The image of a faithful dog doesn’t work for me. I can’t believe that Jesus wants us to sit around passive as a loyal, faithful dog until He comes back.
Is there an image that Jesus left us about being faithful? Yes! It’s found in the story of the “talents” in Matthew 25:14-30. It has one of my “life lines” in it. For me, a “life line” is a short phrase of what I want to live for. It motivates my life. The line is: “Well done, good and faithful servant.” The master in the story spoke this to the servants who were faithful while he was gone on a long trip. When he came back he discovered that while he was gone the “good and faithful” servants had used the “talents” he had given them in a productive way so that his holdings increased.
There was nothing passive about these servants. They were not sleeping dogs. Rather, they were filled with life. They were risk takers. They were proactive and not reactive. They attacked life. They lived life with gusto. They focused on the possibilities they had and not all the reasons they couldn’t do it. They operated by faith and not by fear. They enjoyed life, living each day to the fullest until the master got home. They didn’t make excuses. They didn’t blame others for life being hard. They understood that the master had given them all they needed to be successful. Destiny was in their hands. Their attitudes made them good and faithful.They were filled with enthusiasm. They operated in joy. They made an impact and a difference. They pleased and honored their master.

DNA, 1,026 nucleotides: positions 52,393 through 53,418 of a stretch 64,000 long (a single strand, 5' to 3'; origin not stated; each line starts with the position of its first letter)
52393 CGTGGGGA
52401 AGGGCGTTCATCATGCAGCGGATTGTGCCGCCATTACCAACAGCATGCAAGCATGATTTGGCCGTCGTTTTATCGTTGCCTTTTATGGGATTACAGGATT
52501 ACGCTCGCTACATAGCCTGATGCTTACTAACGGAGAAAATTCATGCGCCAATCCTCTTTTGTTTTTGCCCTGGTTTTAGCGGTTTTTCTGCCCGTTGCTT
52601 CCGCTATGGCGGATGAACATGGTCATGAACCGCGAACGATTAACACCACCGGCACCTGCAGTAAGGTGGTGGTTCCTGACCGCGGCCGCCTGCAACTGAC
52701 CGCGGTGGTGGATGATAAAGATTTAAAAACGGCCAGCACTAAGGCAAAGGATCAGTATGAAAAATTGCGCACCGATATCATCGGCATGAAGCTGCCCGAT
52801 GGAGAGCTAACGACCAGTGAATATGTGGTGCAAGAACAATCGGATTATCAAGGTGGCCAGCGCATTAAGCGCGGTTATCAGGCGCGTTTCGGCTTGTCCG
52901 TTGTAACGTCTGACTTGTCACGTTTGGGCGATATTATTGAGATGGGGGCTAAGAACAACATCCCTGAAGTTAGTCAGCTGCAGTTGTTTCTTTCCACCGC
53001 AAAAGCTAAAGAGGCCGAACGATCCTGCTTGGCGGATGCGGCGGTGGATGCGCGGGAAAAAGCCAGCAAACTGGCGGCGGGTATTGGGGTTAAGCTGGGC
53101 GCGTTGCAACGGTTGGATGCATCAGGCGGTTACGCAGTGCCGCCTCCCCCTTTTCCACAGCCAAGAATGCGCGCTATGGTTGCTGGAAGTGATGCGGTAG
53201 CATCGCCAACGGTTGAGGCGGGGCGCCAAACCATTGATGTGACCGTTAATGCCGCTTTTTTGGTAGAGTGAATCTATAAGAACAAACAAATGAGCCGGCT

But, there was one servant who didn’t produce. He was given the same opportunity. He was given resources. He was just as capable. He had the same amount of time. But, he feared life and he feared his master. He didn’t really long for him to come back. He expected his master to be hard on him so he acted out a scenario that assured it. He thought that if he just lived “safe” with no risks and no apparent failures then the master would be happy when he came back. He didn’t want to make waves. He didn’t want to be in the limelight. He’d just play it safe and give the master back his “talent” when he got home. Wrong choice!In this parable the master wasn’t happy with the servant who tried to play it safe. He was pleased with the servants who were willing to take risks.